“I think sports teaches you a lot about yourself.”
She ought to know. That’s Lindsey Vonn talking about herself and her life as America’s current premier female downhill skier. Actually, that does not complete the picture of Vonn’s place in history. As long as Americans have been involved in competitive skiing in world competitions, no American – male or female – has been more successful than Lindsay Vonn.
She loves the rush. “I like to keep pushing my foot on the gas. I like to keep pushing the limits.”What Tiger Woods has been to golf and what Michael Jordan is to basketball, Lindsey Vonn is to downhill skiing.
In the documentary Lindsey Vonn: In The Moment, and in interviews that can be seen on YouTube, she discusses the work, the sacrifices, and the keys to her consistent world class performance as a downhill skier.
Being an enduring top performer in any field not only means you have figured out how to stay at the top of your game. It also means you know how to recover from setbacks and how to blast through obstacles in your way.
On the subject of strength and agility she says, “You need to have the strength to push the G forces in a turn. You also need to be able to have the agility to be quick on your feet and to be able react if you hit a bump or you hit a piece of ice.”
In addition to her many accomplishments on the slopes, Lindsey Vonn has experienced two major crashes, a divorce, surgeries, and the uphill climb of recovery from all the above. Each setback and recovery – including an injury, surgery and recovery process that precluded her from being able to compete in the 2014 Winter Olympic Games in Sochi, Russia. Has played a role in her overall career success as a world class professional athlete.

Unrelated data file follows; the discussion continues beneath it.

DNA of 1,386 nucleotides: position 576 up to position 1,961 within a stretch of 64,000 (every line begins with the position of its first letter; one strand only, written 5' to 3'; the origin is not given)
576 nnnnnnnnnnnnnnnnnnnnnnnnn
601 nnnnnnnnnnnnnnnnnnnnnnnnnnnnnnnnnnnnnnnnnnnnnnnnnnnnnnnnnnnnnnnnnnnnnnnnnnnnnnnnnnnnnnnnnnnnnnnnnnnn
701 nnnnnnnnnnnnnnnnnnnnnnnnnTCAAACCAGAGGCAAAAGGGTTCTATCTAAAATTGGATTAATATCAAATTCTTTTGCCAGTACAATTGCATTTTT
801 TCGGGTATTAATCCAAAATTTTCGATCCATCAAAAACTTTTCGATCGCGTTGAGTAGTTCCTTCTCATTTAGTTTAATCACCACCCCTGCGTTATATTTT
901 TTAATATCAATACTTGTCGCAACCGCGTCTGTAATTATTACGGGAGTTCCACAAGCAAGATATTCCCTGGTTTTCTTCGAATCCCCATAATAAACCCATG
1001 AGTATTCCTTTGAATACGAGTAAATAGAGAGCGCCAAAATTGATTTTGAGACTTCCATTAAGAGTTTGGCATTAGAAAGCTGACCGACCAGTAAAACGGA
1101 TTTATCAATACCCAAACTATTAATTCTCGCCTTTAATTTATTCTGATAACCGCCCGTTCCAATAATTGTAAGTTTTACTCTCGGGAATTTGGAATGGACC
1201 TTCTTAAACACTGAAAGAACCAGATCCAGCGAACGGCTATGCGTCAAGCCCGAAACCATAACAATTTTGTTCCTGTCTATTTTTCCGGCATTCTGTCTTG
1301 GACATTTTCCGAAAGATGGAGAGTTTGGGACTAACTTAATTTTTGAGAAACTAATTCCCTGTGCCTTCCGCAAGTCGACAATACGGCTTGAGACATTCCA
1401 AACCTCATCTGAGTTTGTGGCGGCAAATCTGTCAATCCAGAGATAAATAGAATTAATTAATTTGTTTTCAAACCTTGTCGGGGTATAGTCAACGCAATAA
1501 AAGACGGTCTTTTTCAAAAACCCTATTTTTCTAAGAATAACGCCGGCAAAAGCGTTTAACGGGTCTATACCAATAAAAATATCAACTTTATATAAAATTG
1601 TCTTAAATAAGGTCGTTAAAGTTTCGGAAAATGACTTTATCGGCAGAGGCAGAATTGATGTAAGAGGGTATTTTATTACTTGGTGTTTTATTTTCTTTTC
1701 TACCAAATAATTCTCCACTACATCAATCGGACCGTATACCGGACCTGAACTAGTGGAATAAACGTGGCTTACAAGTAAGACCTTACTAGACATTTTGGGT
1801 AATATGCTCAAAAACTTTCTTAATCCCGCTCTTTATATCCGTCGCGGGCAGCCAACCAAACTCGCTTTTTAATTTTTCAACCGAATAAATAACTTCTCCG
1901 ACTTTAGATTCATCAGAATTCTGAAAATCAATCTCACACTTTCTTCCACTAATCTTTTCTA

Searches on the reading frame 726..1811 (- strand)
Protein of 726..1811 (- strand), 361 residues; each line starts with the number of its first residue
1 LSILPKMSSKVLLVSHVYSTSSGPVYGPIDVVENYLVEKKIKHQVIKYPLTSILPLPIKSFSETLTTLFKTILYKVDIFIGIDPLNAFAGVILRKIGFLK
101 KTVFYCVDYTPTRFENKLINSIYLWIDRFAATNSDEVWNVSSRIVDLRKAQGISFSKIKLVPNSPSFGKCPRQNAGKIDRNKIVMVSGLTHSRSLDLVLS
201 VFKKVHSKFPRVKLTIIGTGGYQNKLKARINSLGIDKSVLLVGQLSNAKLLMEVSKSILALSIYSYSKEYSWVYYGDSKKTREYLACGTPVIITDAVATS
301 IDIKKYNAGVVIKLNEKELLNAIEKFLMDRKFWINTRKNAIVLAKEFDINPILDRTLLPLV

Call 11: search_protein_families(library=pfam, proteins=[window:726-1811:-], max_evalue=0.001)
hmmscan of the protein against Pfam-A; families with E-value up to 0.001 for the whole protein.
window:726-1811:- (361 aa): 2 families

Secrets to Success
It is a given that Olympic athletes and hopefuls commit to thousands of hours of preparation to be their best incompetition. They all put an insane amount of time into training and conditioning. Nonetheless, only a few win in competition and even fewer have sustained success at, or near, the top of the ranks. A much smaller number get the gold, silver, or bronze medal at more than one Olympic Games or World Cup competition. But as Lindsey Vonn’s achievements listed in the side bar make clear, this woman has, since 2007, been sitting atop the list of the elite among the elite in her sport for several years now.
Discussing how she has been able to accomplish so much in the sport of downhill racing, Miss Vonn points to elements of personal excellence that, for her, are non-negotiable. Sustained success and achievement is accomplished with much more than just the time invested in physical training. She believes the difference between champions and everyone else is in the mind.
There are three principles that Lindsey Vonn applies consistently. This is, by no means, an exhaustive list of all that goes into training the human mind for greatness, but they are at the top of Lindsey’s list because, whatever your endeavor in life, each of the following three elements feed a mind that is focused on winning:
- A Coach or Mentor… or Both!
Vonn deeply believes in herself and her abilities. Referring to the average speeds of 75-80 miles per hour in a standard downhill run, she says she loves to go fast. “I have no fear of going into a particular part of the course ten miles an hour faster than everyone else. That’s just who I am.”